A man cannot directly chose his circumstances, but he can choose his thoughts, and so indirectly, yet surely, shape his circumstances.
To put away aimlessness and weakness, and to begin to think with purpose, is to enter the ranks of those strong ones who only recognize failure as one of the pathways to attainment who make all conditions serve them, and who think strongly, attempt fearlessly, and accomplish masterfully.
On one hand, given the political climate (in Amherst), I'm not shocked.
It is a process of diverting one's scattered forces into one powerful channel.
Mind is the Masterpower that molds and makes, and Man is Mind, and ever more he takes the Tool of Thought, and shaping what he wills, brings forth a thousand joys, a thousand illsHe thinks in secret and it comes to pass Environment is but his looking-glass.
Think of your servants with kindness, consider their happiness and comfort, and never demand of them that extremity of service which you yourself would not care to perform were you in their place.
As in the rankest soil the most beautiful flowers are grown, so in the dark soil of poverty the choicest flowers of humanity have developed and bloomed.
No duty is more urgent than that of returning thanks.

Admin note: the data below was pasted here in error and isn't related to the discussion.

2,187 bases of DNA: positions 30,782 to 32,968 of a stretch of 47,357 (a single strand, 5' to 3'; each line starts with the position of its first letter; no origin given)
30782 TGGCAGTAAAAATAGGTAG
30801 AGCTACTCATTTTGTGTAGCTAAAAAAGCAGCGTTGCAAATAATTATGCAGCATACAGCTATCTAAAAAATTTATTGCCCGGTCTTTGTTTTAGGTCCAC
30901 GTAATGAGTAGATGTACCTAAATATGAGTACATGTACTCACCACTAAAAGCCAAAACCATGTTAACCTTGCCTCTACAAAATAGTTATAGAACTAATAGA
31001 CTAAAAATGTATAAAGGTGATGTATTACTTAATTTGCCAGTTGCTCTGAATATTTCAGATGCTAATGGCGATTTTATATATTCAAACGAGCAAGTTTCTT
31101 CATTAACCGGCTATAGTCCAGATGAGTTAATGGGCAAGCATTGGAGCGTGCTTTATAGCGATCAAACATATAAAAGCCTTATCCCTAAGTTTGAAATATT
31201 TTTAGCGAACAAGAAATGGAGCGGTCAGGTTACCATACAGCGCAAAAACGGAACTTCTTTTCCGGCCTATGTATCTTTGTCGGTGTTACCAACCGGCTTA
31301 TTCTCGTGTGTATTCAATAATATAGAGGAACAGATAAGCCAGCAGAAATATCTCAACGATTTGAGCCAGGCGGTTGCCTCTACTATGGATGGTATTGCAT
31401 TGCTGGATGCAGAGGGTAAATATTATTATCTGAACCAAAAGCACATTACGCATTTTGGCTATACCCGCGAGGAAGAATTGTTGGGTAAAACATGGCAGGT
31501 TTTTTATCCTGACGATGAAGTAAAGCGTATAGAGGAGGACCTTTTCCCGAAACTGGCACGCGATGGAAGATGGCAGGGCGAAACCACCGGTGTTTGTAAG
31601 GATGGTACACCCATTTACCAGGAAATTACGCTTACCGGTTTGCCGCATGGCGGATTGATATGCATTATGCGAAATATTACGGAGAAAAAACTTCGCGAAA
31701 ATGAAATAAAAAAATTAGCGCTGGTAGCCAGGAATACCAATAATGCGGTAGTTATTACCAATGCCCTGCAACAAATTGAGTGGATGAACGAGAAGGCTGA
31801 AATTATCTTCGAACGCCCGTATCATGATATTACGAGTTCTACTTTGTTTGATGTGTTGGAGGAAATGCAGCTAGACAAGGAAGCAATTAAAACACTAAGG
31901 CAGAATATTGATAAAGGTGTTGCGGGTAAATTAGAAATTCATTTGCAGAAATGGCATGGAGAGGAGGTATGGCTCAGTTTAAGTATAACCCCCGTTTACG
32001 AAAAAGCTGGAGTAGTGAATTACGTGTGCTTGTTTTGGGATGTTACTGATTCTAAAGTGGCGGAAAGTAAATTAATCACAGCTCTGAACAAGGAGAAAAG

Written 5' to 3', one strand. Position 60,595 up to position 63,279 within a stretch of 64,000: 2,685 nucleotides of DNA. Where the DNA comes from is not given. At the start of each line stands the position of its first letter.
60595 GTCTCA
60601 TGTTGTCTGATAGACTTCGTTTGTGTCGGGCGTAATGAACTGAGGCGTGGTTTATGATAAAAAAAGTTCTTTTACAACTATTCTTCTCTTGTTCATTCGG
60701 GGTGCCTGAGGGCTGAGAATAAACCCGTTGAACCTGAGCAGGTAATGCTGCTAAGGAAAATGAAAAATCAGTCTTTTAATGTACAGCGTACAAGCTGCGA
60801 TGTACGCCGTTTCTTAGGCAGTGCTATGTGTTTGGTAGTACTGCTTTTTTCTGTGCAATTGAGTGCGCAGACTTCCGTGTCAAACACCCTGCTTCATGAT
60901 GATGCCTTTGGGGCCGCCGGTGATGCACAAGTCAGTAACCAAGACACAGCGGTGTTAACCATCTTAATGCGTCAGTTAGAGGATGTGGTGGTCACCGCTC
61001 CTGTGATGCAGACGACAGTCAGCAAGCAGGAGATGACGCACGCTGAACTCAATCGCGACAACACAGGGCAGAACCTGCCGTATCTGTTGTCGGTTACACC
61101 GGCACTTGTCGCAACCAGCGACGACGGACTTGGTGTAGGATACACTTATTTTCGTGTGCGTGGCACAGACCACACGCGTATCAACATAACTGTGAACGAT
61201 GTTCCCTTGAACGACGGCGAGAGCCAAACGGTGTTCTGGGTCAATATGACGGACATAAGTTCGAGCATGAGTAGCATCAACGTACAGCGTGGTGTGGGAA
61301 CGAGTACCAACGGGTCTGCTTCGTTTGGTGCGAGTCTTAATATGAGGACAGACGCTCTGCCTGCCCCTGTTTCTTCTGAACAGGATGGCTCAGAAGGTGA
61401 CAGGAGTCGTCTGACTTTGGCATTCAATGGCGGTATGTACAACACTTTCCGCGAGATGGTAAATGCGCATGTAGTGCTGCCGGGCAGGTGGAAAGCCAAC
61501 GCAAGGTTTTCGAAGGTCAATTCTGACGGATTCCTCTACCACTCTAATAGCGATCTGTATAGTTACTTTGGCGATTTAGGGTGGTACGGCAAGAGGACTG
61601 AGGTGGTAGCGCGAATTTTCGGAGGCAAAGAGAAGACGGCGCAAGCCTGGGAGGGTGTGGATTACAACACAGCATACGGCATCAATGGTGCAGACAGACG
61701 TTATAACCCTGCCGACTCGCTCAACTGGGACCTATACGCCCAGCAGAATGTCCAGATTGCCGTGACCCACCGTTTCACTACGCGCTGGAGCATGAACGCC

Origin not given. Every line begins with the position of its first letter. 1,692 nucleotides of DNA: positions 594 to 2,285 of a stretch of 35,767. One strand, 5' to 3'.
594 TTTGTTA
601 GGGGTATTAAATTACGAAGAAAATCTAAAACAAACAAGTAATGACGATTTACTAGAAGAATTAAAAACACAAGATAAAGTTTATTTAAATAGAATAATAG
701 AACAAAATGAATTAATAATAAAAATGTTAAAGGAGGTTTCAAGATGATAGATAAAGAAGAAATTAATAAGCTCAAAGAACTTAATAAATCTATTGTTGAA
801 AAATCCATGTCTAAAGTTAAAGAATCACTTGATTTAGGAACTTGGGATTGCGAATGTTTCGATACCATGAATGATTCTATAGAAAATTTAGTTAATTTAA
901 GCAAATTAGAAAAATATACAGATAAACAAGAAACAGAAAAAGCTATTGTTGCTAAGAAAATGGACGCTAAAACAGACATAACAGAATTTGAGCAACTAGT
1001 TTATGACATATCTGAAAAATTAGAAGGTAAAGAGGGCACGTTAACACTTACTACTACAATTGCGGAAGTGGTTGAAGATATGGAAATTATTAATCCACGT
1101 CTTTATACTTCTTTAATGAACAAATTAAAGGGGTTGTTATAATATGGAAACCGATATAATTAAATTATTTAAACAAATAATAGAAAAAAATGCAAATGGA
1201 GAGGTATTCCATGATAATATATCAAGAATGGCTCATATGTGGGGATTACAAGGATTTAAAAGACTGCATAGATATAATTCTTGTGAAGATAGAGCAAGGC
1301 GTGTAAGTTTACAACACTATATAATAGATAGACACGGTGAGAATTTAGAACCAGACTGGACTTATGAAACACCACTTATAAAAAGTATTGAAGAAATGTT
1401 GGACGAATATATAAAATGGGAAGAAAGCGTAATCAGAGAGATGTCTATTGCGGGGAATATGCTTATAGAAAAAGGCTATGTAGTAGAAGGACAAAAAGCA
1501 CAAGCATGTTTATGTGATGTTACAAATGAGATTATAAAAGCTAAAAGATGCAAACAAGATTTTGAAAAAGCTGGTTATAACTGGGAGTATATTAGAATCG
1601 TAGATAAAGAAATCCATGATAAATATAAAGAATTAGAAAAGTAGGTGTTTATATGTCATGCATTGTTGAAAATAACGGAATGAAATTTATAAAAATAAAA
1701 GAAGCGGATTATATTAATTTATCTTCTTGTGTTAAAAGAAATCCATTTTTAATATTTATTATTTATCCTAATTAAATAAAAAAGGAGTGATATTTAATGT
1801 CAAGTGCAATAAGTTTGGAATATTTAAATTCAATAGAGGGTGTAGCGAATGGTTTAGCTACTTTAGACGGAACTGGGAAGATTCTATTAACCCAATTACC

Self is ingenious, crooked, and, governed by subtle and snaky desire, admits of endless turnings and qualifications, and the deluded worshippers of self vainly imagine that they can gratify every worldly desire, and at the same time possess the Truth
Happiness is mental harmony; unhappiness is mental inharmony.
The knowledge of the causal power of thought is the basis of all their (Hebrew) prophecies, as it is the basis of all real wisdom and power.
Passion in all its forms is a mental thirst, a fever, a torturing unrest. As a fire consumes a magnificent building, reducing it to a heap of unsightly ashes, so are men consumed by the flames of passions, and their deeds and works fall and perish.
As we develop a regional economic-development strategy for Erie and Niagara counties, we have identified tourism as one of our growth clusters. The arts and culture industry needs to be viewed as an economic-development sector.
If at the end of the week's work, and on receiving his wages, he were to ask his employer for a larger sum, pleading that, though he could not justly claim it and did not really deserve it, yet he expected it, he would not only receive the larger sum but would, doubtless, be discharged from his post. Yet in spiritual things men do not think it to be either foolish or selfish to ask for these blessings
The greatest achievement was at first and for a time a dream. The oak sleeps in the acorn, the bird waits in the egg, and in the highest vision of the soul a waking angel stirs. Dreams are the seedlings of realities.
We don't have any choice but to pay it back, but it shouldn't have been borrowed to begin with.
It's tough right now trying to convince developers to do something in these older spots, because no one's really sure what's underneath all the asphalt.
We are reaffirming what is our policy. This is a standard package of incentives.